One of the challenges involved in recycling plastic is determining the specific type of plastic a given item is actually made of. To keep up with demand, large scale recycling centers rely on various automated systems to separate different types of plastic from a stream of incoming material. But in less technologically advanced parts of the world, workers can find themselves having to manually identify plastic objects; a time consuming and error-prone process.
To try and improve on the situation, [Jerry de Vos], [Armin Straller], and [Jure Vidmar] have been working on a handheld open hardware device that they refer to simply enough as the Plastic Scanner. The hope is that their pocket-sized unit could be used in the field to positively identify various types of plastic by measuring its reflectivity to infrared light. The device promises to be very easy to operate, as users simply need to bring the device close to a piece of plastic, push the button, and wait for the information to pop up on the OLED display.
Or at least, that’s the idea. While the team eventually hopes to release a kit to build your own handheld Plastic Scanner, it seems that the hardware isn’t quite ready for production. The most recent work appears to have been put in, not unexpectedly, the development board that lets the team refine their process. The development unit combines an array of IR LEDs with wavelengths ranging from 850 to 1650 nanometers, a InGaAs photodiode connected to an ADS1256 24-bit analog-to-digital converter (ADC), and an Arduino Uno. In comparison, the final hardware uses a Raspberry Pi Zero and a smaller “breakout board” that contains the sensor and IR LEDs.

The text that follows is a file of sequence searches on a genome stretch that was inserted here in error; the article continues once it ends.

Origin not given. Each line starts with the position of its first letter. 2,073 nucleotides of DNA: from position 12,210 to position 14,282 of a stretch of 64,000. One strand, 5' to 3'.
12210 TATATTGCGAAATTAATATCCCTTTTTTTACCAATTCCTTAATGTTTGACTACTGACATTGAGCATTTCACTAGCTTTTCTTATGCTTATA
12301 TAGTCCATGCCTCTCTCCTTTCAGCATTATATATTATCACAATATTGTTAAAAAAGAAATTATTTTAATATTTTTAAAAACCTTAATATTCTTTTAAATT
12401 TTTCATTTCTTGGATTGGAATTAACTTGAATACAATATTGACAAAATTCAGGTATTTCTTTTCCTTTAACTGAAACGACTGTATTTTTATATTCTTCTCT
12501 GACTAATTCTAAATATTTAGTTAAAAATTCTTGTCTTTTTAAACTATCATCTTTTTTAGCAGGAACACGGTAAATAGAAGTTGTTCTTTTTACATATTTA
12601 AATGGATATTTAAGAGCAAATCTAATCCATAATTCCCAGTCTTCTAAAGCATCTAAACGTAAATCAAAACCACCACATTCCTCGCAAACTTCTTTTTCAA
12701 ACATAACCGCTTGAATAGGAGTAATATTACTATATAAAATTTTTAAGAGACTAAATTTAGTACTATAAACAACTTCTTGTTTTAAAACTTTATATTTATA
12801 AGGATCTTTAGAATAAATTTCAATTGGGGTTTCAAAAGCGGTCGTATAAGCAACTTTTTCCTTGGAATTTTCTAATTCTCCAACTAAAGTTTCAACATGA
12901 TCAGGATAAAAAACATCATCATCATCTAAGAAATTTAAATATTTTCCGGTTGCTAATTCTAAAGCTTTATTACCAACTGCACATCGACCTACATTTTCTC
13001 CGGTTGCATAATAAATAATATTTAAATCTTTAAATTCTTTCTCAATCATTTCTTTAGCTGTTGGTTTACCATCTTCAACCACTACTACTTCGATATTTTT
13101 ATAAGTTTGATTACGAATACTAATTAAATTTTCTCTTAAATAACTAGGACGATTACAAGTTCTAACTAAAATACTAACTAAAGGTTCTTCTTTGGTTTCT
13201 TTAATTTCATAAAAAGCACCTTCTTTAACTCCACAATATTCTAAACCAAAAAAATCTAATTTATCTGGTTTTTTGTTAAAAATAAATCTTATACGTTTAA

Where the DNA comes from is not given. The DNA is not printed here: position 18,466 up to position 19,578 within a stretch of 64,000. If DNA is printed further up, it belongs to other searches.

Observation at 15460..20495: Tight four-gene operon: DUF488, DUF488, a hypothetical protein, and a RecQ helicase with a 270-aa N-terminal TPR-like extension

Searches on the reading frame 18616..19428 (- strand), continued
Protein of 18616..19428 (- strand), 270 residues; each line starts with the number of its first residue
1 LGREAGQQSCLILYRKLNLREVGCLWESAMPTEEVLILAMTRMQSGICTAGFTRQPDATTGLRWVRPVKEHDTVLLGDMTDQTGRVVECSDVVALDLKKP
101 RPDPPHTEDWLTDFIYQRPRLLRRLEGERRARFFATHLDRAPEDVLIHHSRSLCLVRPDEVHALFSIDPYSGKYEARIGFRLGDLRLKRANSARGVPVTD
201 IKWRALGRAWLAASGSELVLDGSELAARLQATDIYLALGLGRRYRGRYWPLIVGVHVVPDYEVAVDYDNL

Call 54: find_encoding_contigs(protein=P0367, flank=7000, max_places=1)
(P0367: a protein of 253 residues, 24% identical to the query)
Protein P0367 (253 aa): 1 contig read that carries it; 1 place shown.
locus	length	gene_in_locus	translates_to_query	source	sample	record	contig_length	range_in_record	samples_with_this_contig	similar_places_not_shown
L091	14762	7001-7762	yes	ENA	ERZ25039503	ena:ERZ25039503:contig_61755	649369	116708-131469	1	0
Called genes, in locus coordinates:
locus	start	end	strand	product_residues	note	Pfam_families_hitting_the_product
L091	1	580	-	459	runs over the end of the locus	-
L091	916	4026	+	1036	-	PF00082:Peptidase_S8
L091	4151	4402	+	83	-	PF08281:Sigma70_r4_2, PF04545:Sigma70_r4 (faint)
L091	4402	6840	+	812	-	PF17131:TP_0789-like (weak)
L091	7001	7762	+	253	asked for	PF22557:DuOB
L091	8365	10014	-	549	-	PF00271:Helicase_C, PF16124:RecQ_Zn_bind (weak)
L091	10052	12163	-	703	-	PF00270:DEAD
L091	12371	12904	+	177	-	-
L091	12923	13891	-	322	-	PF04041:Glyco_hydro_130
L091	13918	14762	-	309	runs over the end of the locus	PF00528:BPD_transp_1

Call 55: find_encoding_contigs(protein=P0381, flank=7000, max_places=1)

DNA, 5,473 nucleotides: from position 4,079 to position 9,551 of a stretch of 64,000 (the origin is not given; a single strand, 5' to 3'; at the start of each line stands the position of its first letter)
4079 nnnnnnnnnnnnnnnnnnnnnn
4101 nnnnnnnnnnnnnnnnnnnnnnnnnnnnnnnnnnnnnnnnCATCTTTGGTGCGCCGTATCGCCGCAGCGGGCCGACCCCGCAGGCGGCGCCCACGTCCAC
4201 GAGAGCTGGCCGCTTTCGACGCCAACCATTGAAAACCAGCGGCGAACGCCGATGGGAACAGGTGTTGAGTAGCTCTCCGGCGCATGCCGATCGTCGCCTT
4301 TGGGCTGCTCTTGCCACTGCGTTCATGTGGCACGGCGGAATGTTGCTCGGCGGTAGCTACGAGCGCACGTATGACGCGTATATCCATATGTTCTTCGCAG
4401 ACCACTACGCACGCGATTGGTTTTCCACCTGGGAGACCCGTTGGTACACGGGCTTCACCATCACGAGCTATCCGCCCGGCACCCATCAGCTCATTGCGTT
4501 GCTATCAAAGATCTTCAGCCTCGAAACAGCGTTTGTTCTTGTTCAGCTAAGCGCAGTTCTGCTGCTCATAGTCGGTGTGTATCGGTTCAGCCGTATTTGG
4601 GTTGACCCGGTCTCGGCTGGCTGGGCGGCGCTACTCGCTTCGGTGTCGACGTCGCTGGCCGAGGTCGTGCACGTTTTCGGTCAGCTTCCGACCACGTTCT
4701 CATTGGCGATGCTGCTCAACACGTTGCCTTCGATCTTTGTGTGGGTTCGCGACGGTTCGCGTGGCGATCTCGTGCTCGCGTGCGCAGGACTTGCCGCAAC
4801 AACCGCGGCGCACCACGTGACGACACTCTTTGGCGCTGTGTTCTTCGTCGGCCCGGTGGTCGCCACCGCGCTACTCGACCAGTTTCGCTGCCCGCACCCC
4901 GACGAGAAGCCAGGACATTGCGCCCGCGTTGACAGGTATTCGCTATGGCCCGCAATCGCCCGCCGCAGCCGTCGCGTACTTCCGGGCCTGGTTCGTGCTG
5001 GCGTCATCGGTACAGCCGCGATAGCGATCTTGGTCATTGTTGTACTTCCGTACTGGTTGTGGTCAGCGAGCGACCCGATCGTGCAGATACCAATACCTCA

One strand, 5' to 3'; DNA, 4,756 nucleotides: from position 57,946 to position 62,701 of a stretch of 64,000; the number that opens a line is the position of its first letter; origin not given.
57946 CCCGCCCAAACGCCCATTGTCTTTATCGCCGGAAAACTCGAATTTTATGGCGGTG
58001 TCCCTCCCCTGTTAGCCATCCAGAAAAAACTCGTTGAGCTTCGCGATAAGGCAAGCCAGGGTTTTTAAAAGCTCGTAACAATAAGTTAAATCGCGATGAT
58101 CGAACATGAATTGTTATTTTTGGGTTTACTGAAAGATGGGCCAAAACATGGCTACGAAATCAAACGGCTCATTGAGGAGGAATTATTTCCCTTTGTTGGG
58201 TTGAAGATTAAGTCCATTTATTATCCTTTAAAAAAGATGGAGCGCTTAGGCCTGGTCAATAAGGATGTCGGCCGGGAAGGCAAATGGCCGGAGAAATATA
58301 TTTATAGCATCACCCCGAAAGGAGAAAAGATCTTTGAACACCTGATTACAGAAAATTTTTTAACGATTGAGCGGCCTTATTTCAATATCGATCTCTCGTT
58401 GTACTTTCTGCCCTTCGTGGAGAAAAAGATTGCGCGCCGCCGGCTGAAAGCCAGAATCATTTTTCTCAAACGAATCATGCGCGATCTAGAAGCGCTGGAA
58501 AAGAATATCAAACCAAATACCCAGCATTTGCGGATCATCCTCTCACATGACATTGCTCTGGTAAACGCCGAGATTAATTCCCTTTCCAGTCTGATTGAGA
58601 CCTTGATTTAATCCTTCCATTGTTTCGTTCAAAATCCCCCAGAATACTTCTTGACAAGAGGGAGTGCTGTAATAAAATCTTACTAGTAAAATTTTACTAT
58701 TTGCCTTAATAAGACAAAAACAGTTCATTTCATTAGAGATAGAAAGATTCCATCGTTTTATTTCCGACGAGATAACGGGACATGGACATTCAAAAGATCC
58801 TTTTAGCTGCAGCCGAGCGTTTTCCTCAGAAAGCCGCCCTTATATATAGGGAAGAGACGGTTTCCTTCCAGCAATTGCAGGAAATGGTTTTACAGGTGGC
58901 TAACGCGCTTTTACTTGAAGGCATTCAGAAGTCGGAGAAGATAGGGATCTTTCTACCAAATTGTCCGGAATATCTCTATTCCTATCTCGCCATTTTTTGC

Browsing through the software repository for the project, we can see the device uses Python, TensorFlow Lite, and a database of IR reflectivity values for known plastics to try and determine the closest match. Obviously the accuracy of such a system is going to be highly dependent on the quantity of known-good data, but at least for now, it appears the user is responsible for building up their own collection or IR values.
As interesting as this project is, we’re a bit skeptical about its purely optical approach to identifying plastics. Automated recycling centers do use infrared spectroscopy, but it’s only one tool of many that are employed. Without additional data points, such as the density or electrostatic properties of the plastic being tested, it seems like the Plastic Scanner would have a fairly high margin of error. Just taking into account the wide array of textures and colors the user is likely to encounter while using the device will be a considerable challenge.